Suffice to say, Mr. President, that the reform effort under your administration has been largely directed by your unflinching Spartan leadership and powered by the courage of a few good men. My question at this juncture is: whither the recognition and reward that is due this gallant ones- soldiers, public servants and everyday citizens- that have aligned themselves to your vision and the mission to clean the Augean stables that Nigeria is?
Mr. President, with utmost respect for your person and your office, I make bold to say it would be a grievous error to neglect the place of recognition and reward in the writing of the National story in the annals of history. The prevalence of negativity in the Nigerian airwaves and the tendency of some in the media space to celebrate carnage and corruption makes it even more necessary to tell the story of the courage in the face of battle on the part of these heroes who are the silver linings in the dark clouds of the Nation’s landscape.
Take for instance, the widely publicized case of the P & ID case in which courageous and patriotic public servants including the Attorney General of the Federation Abubakar Malami, SAN, the Solicitor General of the Federation Dayo Apata, SAN, the Minister of Finance, Dr. Zainab Ahmed, the Governor of the Central Bank of Nigeria, Godwin Emefiele, Inspector General of Police, Muhammed Adamu and noble officers in thier respective legal departments rolled their sleeves and went to battle on behalf of a nation that, for all intents and purposes had been betrayed by her own for filthy lucre, much like Judas betrayed his Master for 30 filthy pieces of silver.
But for this valiant and indubitable men, Nigeria had already been set up to lose $10billion (N45trillion) to an unscrupulous company aided by treacherous elements in the country. Note also, Sir, that since the sum in question was even larger than the current national debt (N32trillion, according to the Debt Management Office), such an eventuality would have precipitated an economic catastrophe for our dear country. Granted that the alleged culprits might have their day in court and that the principle of justice forbids punishment without a fair trial, I will like to draw attention to the fact that there is no clause in our Constitution forbidding the recognition, celebration and reward of the courageous ones who rose to challenge the fraudulent plot to rob our country via a trumped-up law suit. Indeed, those who stood in the gap for Nigeria and beat back the ravagers deserve the honour and recognition that Nigeria can give them.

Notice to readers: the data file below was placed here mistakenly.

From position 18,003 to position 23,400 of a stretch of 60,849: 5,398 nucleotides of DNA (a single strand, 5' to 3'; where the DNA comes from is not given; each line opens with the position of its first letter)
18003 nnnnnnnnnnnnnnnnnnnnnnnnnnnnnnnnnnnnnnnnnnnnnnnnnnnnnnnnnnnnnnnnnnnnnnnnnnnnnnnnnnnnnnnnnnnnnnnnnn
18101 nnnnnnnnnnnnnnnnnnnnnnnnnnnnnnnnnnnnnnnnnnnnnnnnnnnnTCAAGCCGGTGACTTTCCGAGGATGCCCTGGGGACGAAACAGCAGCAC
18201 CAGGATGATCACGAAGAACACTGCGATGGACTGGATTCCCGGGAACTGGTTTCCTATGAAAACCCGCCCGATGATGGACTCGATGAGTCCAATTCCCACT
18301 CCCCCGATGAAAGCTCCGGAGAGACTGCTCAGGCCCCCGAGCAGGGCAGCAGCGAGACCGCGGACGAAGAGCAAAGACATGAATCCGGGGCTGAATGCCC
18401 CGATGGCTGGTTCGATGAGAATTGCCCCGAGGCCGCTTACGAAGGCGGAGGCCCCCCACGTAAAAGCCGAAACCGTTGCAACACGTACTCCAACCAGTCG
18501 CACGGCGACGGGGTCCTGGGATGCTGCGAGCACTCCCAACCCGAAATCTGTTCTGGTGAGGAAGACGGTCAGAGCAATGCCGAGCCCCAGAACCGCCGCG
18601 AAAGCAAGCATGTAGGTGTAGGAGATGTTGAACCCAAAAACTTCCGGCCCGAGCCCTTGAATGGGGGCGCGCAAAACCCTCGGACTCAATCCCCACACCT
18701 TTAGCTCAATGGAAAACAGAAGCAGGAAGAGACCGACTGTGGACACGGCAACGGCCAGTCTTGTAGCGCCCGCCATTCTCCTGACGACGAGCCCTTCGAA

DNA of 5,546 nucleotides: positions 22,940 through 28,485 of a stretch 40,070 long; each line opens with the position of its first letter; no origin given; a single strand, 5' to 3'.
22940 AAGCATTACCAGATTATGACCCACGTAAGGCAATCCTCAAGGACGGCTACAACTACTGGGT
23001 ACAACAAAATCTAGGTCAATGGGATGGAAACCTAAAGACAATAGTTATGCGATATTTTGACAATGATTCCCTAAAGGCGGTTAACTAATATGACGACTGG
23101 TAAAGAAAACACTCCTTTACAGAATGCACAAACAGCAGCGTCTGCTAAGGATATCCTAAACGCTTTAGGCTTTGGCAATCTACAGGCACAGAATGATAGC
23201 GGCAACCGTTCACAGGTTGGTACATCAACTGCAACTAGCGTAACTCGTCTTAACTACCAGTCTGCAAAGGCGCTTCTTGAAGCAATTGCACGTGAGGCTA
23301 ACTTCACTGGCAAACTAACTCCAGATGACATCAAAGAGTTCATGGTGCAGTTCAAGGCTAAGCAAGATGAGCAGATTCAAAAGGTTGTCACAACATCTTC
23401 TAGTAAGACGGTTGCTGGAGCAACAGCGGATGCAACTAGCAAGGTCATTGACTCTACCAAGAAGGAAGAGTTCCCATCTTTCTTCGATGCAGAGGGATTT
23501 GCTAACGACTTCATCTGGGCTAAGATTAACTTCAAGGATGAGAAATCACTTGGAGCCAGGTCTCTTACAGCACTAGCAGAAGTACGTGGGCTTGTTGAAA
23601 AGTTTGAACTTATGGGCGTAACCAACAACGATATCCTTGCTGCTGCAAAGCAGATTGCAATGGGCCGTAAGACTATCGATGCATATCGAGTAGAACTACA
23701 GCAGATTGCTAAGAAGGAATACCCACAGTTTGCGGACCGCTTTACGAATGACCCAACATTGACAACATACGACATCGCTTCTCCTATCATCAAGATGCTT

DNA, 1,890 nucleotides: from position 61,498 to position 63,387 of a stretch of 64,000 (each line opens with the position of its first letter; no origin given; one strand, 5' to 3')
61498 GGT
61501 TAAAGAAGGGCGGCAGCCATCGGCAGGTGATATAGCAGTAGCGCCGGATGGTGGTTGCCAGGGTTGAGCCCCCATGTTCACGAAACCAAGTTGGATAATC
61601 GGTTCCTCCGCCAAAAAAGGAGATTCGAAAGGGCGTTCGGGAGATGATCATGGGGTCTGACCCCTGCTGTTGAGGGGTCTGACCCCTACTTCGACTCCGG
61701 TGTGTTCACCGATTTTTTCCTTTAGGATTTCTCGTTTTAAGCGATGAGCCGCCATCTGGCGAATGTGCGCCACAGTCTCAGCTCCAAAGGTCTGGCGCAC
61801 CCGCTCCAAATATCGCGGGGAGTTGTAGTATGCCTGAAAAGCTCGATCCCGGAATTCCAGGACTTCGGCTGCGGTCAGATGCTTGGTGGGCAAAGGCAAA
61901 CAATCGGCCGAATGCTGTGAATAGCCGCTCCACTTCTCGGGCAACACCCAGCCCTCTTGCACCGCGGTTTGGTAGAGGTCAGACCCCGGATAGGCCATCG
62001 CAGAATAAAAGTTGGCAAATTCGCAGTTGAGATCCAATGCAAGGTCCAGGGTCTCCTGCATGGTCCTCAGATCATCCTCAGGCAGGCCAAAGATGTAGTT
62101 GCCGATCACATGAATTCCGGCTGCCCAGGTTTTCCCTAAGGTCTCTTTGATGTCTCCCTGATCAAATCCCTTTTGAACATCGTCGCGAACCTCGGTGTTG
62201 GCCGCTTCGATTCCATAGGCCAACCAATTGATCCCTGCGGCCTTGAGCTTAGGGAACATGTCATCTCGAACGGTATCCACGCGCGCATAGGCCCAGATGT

Another equally, if not much more, important instance is the unsung valour of our troops in the North-east. While some foreign media has been guilty of giving credence to the dastardly deeds of criminal groups including the Boko Haram insurgents in the North-east, the roving gangs of bandits and kidnappers in the Northwest and other regions in the country, little has been said of the bravery et gallantry of the men and women who constantly lay their lives on the line to repel and disperse the darkness that these criminals represent.
Space will fail me to mention names of traditional rulers, religious rulers, community leaders and Civil Society Organizations who have consistently advocated for peace and tranquility in the nation, professionals and academics who have displayed exceptional attributes of wits, patriotism and nationalism in thiervarious callings and judges who have courageously defended the Constitution and entrenched principles of rule of law without fear and favour.
Permit me to further bring to the attention of your Excellency, men of valour who have represented the good name of the country in the diaspora such as the Minister of Justice and Solicitor General of Alberta, Canada, Kaycee Madu, The United States of America’s President-elect, Joe Biden’s nominee as Deputy Secretary of the Treasury, Adewale “Wally” Adeyemo, Onyema Ogbuagu, the Nigerian Physician who assisted in developing Pfizer’s COVID-19 vaccine and host of several young Nigerians who bring honour and repute to the country’s image by the sheer beauty of their character, achievements and comportment in the international scene and have been entrusted with highest positions of trust. These are the often unacknowledged ambassadors of Nigeria.
When kept awake by the cogitations on Nigeria and her many challenges, I often wonder: 20 years from now, would anyone remember the exploits, bravery and sacrifice of these heroes? Would our children know them and tell the tales of their bravery? If they are not recognized, how would they be remembered?